Below are the first 10 and last 10 pages of uncorrected machine-read text (when available) of this chapter, followed by the top 30 algorithmically extracted key phrases from the chapter as a whole.
Intended to provide our own search engines and external engines with highly rich, chapter-representative searchable text on the opening pages of each chapter. Because it is UNCORRECTED material, please consider the following text as a useful but insufficient proxy for the authoritative book pages.
Do not use for reproduction, copying, pasting, or reading; exclusively for search engines.
OCR for page 52
--> Appendix D DoD Memorandum for Persian Gulf War Veterans Concerning Khamisiyah, Iraq
OCR for page 52
--> DEPUTY SECRETARY OF DEFENSE 1010 DEFENSE PENTAGON WASHINGTON, DC 20301-1010 October 1996 MEMORANDUM FOR PERSIAN GULF WAR VETERANS CONCERNING KHAMISIYAH, IRAQ The Department of Defense is continuing its wide-ranging investigation of incidents that might be related to Persian Gulf veterans' illnesses. We are asking for your help in providing us with important information. Evidence from an ongoing investigation indicates that chemical weapons were present when U.S. forces destroyed a series of ammunition storage bunkers and crated munitions in an open pit area at a complex called ''Khamisiyah'' or "Tal al-Lahm," about 15 miles southeast of "An Nasiriyah" in southern Iraq. Our records show that your unit participated in the demolition operations at Khamisiyah in March 1991. To our knowledge, service members at that time did not report the symptoms associated with acute exposure to chemical agents (nerve gas), but our search for information continues. Since you may have been part of the demolition operations, we need to hear from you, not only about your experience at or near the site but also any health problems you think may be a result of your service during Operation Desert Storm/Operation Desert Shield. We urge you to call our PERSIAN GULF INCIDENT HOTLINE at 1-800-472-6719. When you call please indicate you were a member of the Khamisiyah demolition team. The person answering the telephone will ask you a few simple questions and then, if you desire, refer you to an appropriate medical facility for medical evaluation and care. We want to be sure you receive any health care you may need for health problems related to your service in the Gulf War. Be assured, the Departments of Defense and Veterans Affairs are working together to bring all necessary resources to bear on this issue. But we can not do it alone. To understand the events at Khamisiyah and to address the concerns of our Gulf War veterans, we need your help in this effort. We are indebted to each one of you for your service to our country during the Persian Gulf War. Enclosure: Frequently Asked Questions and Answers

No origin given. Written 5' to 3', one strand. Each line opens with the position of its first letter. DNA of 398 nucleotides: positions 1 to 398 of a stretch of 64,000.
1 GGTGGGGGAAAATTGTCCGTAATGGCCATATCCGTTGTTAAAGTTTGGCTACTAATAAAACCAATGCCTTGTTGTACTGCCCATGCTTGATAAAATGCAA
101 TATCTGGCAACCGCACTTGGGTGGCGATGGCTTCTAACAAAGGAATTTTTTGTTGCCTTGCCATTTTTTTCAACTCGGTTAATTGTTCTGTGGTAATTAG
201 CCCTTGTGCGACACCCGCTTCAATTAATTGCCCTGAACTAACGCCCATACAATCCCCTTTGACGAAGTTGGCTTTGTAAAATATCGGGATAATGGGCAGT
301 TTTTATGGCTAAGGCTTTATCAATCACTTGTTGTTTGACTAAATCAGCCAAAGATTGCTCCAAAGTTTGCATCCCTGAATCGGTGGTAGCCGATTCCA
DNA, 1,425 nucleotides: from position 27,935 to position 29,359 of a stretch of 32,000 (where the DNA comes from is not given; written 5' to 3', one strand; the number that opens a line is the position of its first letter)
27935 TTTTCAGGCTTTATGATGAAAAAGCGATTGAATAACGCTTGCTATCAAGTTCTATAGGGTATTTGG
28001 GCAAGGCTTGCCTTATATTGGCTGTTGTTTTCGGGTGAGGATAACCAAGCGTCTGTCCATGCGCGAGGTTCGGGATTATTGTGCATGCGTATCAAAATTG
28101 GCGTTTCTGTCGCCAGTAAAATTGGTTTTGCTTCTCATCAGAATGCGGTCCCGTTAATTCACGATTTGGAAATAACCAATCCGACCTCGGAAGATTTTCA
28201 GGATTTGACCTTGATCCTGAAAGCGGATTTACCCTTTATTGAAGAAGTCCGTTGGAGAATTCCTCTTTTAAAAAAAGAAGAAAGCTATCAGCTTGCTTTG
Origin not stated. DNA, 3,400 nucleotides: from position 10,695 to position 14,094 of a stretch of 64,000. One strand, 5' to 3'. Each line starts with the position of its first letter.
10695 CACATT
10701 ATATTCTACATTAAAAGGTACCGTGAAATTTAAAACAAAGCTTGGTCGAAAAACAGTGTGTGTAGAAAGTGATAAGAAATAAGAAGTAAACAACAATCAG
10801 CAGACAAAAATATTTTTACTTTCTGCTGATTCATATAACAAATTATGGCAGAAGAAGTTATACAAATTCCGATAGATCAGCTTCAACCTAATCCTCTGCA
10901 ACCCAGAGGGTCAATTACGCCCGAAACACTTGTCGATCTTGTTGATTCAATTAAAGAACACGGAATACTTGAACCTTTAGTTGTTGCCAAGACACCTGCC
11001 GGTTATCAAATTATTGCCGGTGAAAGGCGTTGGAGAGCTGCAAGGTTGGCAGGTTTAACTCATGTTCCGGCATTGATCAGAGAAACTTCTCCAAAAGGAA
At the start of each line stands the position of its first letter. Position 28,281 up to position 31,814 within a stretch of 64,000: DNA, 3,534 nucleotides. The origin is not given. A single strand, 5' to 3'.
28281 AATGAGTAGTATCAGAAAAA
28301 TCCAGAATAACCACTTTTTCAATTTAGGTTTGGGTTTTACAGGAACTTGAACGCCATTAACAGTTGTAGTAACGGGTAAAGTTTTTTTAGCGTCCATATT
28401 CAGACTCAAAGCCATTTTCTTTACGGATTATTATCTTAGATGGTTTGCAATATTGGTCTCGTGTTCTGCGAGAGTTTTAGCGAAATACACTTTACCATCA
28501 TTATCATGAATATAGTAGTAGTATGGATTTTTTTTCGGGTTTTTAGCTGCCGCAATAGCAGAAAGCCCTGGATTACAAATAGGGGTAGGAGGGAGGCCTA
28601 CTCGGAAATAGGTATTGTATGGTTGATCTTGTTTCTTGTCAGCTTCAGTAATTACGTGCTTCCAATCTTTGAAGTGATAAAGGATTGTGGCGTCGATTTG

OCR for page 52
--> Frequently Asked Questions and Answers About Khamisiyah Here are the answers to several frequently asked questions relating to the events at Khamisiyah. Q: What kinds of weapons were destroyed by U.S. forces at Khamisiyah? A: Khamisiyah was a large Iraqi ammunition storage site. Of the approximately 100 bunkers destroyed in March 1991, one has been assessed by UNSCOM (United Nations Special Commission) to have held 122mm rockets containing chemical agents (the nerve agents sarin and cyclosarin). In addition, rockets containing these nerve agents were found by UNSCOM inspectors in an open pit near the bunker complex, where U.S. forces also conducted demolition operations in March, 1991. Q: What are the effects of these chemical weapons? A: As you may recall from your training, chemical weapons create serious immediate symptoms (blurred vision, tightness in the chest, runny nose, dizziness) and, if immediate treatment is not provided, can incapacitate or kill troops on the battlefield. While research continues, the best current medical evidence indicates you should not experience long-term health problems from low level exposure to chemical nerve agents. Q: Were any such symptoms experienced by our troops during the Gulf War? A: To our knowledge, service members neither died or reported such immediate symptoms in connection with Khamisiyah. Soldiers reported possible chemical events during the war, but we have been unable to confirm any nerve agent exposure from these reports. Q: What are the long-term health effects of non-lethal exposure to nerve agent? A: Although they are limited in number, studies of human exposure to nerve agent suggest that no long-term health effects from low level, short-term exposure to nerve agent are likely, even when doses are large enough to produce some immediate symptoms. We are stepping up the research directed toward finding a more definitive answer to this question. Q: If I, as a Gulf War veteran, experienced no symptoms at the time and studies indicate there are no long-term health effects, why am I receiving this letter and being asked to call the hotlines? A: First, we are asking your help in our understanding of the events surrounding Khamisiyah. Second, we want to be sure you receive any health care you may need for health problems related to your service in the Gulf War.